Earlier today, Randy Mills, the new president of the agency, outlined in more detail his plan to speed up the grant award process beginning next January. His goal is to substantially reduce the time it takes the agency to process an application until a scientist receives funding.
A press release from the agency later said,
“Right now it can take almost two years for a promising idea to go from the application to the final funding stage. That’s just unacceptable,” says Mills. “We are going to shorten that to just 120 days. But we’re not just making it faster, we’re also making it easier for companies or institutions with a therapy that is ready to go into clinical trials to be able to get funding for their project when they need it. Under this new system they will be able to apply anytime, and not have to try and shoehorn their needs into our application process.”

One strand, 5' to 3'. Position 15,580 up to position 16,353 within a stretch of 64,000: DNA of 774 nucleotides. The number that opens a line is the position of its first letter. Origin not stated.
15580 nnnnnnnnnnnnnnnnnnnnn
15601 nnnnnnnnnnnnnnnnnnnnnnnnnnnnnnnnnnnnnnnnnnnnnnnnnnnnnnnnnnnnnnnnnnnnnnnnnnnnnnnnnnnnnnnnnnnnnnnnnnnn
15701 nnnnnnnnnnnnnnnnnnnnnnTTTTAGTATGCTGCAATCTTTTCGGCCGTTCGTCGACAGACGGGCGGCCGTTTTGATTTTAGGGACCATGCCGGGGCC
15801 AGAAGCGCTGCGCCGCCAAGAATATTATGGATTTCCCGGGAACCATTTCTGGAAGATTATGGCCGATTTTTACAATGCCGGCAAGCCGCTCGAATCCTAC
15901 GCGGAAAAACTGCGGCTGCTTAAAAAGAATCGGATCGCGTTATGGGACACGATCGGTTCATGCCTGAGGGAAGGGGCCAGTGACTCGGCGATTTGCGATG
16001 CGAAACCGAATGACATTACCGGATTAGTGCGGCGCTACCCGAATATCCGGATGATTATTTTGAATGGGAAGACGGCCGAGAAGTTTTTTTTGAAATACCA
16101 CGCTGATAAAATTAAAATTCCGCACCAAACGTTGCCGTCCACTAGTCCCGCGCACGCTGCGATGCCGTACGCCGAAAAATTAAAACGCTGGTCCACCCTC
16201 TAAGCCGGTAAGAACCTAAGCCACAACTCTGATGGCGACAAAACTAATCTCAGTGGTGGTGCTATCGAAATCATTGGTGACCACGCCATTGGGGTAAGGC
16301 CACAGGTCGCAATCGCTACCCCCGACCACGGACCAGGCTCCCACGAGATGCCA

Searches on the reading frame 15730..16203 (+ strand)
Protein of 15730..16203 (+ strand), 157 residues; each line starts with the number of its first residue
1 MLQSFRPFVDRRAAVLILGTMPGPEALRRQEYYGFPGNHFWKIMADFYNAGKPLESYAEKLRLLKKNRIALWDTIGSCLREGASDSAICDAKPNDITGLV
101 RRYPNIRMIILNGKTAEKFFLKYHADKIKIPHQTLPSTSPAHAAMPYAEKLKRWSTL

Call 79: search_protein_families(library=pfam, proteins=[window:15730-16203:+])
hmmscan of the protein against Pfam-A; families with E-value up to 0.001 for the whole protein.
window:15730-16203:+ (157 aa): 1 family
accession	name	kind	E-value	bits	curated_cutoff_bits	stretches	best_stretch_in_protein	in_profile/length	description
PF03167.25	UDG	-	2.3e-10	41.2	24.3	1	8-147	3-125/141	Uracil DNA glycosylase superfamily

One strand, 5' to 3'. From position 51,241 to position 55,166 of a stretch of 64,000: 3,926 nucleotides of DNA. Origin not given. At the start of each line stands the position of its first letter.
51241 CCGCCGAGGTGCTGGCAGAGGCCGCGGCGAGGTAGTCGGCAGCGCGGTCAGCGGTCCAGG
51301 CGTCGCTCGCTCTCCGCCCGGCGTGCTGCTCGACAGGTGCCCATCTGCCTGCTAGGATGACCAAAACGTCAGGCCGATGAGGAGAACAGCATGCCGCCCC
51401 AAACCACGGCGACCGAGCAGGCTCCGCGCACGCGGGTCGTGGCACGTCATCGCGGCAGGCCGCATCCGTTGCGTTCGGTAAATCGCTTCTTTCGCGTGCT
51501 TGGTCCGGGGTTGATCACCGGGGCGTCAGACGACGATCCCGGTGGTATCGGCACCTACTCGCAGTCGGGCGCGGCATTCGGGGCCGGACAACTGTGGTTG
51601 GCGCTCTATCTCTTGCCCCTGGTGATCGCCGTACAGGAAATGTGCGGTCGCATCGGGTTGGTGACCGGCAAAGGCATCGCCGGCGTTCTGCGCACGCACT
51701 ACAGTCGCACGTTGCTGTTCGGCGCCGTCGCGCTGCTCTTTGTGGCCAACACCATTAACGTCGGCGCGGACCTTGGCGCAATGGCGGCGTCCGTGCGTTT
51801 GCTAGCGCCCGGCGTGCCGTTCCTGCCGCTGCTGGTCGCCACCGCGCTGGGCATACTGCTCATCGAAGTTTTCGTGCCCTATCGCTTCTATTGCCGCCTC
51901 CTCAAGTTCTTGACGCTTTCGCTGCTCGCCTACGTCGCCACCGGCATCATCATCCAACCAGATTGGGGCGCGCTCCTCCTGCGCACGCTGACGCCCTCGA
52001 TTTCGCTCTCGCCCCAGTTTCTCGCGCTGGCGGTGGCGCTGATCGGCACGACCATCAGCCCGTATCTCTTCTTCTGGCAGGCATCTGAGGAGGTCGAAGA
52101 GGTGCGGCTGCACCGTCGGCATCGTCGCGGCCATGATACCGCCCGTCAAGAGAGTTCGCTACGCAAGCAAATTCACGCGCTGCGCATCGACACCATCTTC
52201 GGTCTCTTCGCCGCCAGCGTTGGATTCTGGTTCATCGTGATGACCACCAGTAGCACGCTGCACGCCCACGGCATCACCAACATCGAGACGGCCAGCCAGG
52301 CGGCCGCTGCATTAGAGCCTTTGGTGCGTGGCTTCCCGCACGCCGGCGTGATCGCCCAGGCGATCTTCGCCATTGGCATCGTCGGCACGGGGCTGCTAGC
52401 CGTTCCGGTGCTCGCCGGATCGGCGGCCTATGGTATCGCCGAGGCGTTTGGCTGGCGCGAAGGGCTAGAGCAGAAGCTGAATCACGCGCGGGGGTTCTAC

He told the board,
"We don't want loitering."Mills also told the board that 26 percent of the funding of the agency is going for non-cellular research, the sort of thing that is commonly done by Big Pharma and the NIH. He asked for expression of sentiment whether that should continue.
In a brief discussion, there was little opposition to that continued expenditure.
In 2004, the ballot initiative that created the $3 billion stem cell agency was peddled to California voters on the basis that it would fund human embryonic stem cell research that the federal government would no longer finance. There was no discussion of funding conventional therapies.
(Editor's note: An earlier version of this item carried an incorrect timeline for funding CIRM grants.)
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